Sunday, March 1, 2009, 09:53 AM
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On Thursday I travelled down to Chichester. By chance I met someone on the train who was, like me, in the middle of writing a book about the uncanny. This would have been uncanny indeed – were we not both heading for the Winter Forum on the Uncanny at Chichester University. Nicholas Royle was there and so was Nicholas Royle. (Both writers independently developed an interest in uncanny doubles).

The opening session was a panel discussion on The New Uncanny. Ra Page, Adam Marek, Alison MacLeod and Nicholas Royle (the fiction writer one) discussed their contributions to this recent collection of short stories and also read from their work. Stories of the uncanny are nearly always most effective when they are set in an ‘ordinary’ environment rather than one which is remote in space or time, so it’s appropriate than these new tales engage with the modern and the everyday, with Tamagotchis, the Sims, and foot massage machines. I’ve now ordered both this collection and Alison MacLeod’s collection The Wave Theory of Angels. (I’m sure someone could write a good uncanny story about Amazon ...)

Then we broke out into panels. I gave a paper on the relationship between allusion and the uncanny and then heard an illuminating paper on uncanny and negation by Catrin Edwards and a striking presentation on the processes of writing uncanny fiction by Carol Fenlan. The closing address was given Nicholas Royle (the academic one) – a witty and personal exploration of the uncanny.

I got some useful ideas for further reading and was relieved not to hear that there was already a book about the relationship between allusion and the uncanny written by the other Sarah Brown.

Yet there was one uncanny outcome from the conference. After ‘twittering’ my trip to Chichester I was informed that I was now being followed on twitter by Sigmund Freund ...

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About About: On Poetry and Paraphrase 
Thursday, February 26, 2009, 07:34 AM
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As an undergraduate Alex somehow acquired a curious little volume called What the Poem Means. I’ve sometimes waved this book in front of students as an example of what not to do. Not only does it aim to give a helpful potted summary of The Waste Land, it also thinks the poem is called The Wasteland.

Yesterday at Anglia Ruskin Angela Leighton gave a subtle and suggestive paper which explored the dangers of paraphrase. She included an amusing example of one poet’s exasperation at being asked to explain what her poetry is ‘about’:

Given an airplane, chance
encounters always ask, So what
are your poems about? They’re about
their business, and their father’s business, and their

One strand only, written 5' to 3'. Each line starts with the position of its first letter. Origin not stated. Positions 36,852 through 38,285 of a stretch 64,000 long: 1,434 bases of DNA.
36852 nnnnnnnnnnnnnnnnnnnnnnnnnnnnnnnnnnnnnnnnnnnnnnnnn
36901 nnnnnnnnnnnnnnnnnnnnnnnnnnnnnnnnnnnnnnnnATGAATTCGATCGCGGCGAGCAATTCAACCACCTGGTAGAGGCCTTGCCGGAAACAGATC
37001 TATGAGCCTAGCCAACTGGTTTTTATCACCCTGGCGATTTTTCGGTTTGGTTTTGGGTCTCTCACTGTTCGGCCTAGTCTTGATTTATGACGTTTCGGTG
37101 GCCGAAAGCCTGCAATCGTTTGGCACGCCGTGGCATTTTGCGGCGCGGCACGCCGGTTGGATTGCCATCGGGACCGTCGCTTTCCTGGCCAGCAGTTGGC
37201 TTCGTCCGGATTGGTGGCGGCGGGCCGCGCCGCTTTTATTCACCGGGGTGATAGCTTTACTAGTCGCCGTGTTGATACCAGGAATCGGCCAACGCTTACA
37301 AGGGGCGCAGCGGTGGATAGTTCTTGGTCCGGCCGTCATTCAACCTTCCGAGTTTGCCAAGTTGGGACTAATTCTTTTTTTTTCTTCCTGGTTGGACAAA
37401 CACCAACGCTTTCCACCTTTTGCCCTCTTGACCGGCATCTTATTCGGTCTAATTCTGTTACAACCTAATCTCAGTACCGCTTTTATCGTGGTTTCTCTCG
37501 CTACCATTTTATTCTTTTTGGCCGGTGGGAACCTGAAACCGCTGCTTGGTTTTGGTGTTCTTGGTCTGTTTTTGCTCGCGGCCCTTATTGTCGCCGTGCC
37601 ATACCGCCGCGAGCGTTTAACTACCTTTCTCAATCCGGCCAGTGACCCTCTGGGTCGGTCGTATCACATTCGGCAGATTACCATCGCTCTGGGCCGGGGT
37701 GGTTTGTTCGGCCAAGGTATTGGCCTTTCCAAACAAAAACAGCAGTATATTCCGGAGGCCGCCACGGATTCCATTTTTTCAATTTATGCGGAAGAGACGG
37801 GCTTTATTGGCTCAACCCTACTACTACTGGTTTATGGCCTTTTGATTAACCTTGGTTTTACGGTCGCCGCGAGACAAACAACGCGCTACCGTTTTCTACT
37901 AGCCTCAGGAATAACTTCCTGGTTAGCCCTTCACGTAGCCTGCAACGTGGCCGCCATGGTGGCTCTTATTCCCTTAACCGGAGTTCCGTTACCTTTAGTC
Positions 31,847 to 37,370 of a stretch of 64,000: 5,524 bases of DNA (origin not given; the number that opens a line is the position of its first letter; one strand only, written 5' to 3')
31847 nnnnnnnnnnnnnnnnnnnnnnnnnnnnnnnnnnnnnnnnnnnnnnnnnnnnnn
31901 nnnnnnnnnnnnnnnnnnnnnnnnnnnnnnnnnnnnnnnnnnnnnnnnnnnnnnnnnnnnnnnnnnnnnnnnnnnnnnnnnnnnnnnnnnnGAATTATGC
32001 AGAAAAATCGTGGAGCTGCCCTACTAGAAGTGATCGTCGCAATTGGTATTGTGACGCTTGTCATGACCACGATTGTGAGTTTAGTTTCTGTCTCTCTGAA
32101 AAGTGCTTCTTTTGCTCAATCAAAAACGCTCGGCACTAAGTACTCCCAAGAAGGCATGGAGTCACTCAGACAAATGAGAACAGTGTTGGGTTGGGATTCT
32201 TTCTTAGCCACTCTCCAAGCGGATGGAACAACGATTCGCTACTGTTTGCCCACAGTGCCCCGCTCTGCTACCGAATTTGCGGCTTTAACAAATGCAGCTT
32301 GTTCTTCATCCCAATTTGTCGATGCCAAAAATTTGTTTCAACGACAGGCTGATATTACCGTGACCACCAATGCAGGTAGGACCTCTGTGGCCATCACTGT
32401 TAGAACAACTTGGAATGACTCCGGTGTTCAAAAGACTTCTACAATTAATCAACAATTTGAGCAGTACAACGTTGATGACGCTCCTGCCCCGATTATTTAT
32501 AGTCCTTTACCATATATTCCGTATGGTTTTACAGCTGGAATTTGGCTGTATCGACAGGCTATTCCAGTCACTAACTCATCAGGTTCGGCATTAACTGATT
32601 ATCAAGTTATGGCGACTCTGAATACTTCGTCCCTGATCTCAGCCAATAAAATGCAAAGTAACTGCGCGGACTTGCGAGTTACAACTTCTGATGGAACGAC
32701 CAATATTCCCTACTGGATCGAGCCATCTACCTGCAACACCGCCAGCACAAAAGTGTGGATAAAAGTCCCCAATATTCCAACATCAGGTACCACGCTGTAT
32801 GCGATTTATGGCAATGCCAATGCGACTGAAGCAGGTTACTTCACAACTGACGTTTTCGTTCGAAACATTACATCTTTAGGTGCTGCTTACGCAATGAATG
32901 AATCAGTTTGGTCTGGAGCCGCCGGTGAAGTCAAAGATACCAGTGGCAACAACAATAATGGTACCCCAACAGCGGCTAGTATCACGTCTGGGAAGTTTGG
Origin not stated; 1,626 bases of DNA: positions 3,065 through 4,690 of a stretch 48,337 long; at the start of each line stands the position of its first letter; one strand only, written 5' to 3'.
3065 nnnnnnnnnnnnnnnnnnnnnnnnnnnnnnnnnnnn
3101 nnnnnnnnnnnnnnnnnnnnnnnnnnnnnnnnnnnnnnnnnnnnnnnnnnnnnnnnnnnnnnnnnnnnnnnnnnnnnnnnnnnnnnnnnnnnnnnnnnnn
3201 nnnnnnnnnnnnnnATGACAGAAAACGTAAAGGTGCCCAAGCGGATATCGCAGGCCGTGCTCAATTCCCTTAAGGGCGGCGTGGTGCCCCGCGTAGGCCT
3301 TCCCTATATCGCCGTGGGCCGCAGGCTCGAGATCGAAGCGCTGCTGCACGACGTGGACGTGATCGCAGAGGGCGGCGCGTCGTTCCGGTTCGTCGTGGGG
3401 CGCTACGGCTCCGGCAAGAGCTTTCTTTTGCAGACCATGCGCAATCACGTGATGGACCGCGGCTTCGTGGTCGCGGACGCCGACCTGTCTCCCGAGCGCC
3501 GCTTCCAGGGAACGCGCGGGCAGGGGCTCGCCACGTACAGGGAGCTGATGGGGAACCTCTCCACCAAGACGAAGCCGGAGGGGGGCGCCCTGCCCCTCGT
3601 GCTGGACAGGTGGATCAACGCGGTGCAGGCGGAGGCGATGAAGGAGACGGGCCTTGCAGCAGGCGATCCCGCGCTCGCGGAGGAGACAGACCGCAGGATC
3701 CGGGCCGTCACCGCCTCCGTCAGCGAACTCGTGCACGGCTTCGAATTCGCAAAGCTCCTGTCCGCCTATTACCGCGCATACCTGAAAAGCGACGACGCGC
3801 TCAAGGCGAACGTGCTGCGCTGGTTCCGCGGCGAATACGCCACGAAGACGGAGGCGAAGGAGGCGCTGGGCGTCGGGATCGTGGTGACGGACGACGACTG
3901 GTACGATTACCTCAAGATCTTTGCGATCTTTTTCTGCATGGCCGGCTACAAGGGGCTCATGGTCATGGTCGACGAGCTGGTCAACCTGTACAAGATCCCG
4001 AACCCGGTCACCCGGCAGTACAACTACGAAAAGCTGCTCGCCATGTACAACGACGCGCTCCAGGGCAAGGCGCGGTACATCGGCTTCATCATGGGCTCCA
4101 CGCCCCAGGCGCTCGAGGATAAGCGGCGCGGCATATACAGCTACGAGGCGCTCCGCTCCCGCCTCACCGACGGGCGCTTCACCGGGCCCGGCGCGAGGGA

monkey’s uncle, they’re about
how nothing is about, they’re not
about about This answer drives them
back to the snack tray every time. (Heather McHugh)

But, as Angela Leighton fully acknowledged, we do, as readers and critics, want to know what a poem is ‘about’, and search for clues which will help us discover more about the poem’s meaning – or more about how the poem means at any rate.

Like others in the audience I was particularly struck by Angela Leighton’s reading of George Herbert’s ‘Prayer’. I had thought I knew the poem but realized I hadn’t paid anything like enough attention to, for example, the line ‘Church-bels beyond the stares heard, the soul’s blood’.

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Oh what a tangled Web 2.0 we weave 
Friday, February 13, 2009, 05:02 PM
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Mitchell and Webb have an amusing sketch in which they play a pair of news presenters exhorting the audience to ‘have your say’ about an invasion from outer space.

“What's your reaction? Are you offended by the end of civilization as we know it? What's your perspective? Maybe you live on earth, or know someone who does? How do you feel about it? E-mail us on your thoughts on your eminent molecular evaporation at bbc.co.uk/emergencyapoclapse—all one word—and let us know."

I’ve been increasing sucked into the interactive world of ‘have your say’. I’d never have dreamt of writing to a newspaper but when surfing the Guardian, Spectator or whatever online it’s so easy and so tempting to post some anonymous Great Thought about working mothers, Battlestar Galactica, or the MMR controversy.

It doesn’t stop there of course. Once one has made one’s wonderfully eloquent and judicious point there is always the temptation to have another look and see if anyone has ‘recommended’ your comment – or repudiated it with loathing – or even propositioned you (as happened to me recently.) It’s like a continually evolving soap opera with lots of different plot threads to follow simultaneously.

Although CIF is always fun, it’s not quite so much fun as Harry’s Place, a political blog which aligns itself with the left yet adopts several positions more usually associated with the right, thus ensuring a varied and argumentative reader base.

Those who hang out at Harry’s Place enjoy lively (and generally unmoderated) debates following each post. Insults fly round freely and the language is – ripe. I’ve always found the atmosphere of HP just a bit too blokeish – and have occasionally grumbled at sexist comments which range from the merely silly to the unpleasantly misogynistic. Some HPers sympathised with me, some didn’t, one suggested I ran along and made the tea, but one helpfully pasted a link which demonstrated that at least I was not alone.

Recently someone on HP launched a (comparatively mild but still irksome) personal attack on me. It turned out he had a) misunderstood what I’d written completely and b) was also confusing me with someone else he’d been arguing with on a different thread. But it confirmed my feeling that I should, at least for a while, disentangle myself from HP’s stickily (and compulsively) interactive threads.

And Alex (who thinks my time would be better spent doing more housework) has blocked the site from our home network to help me kick the habit.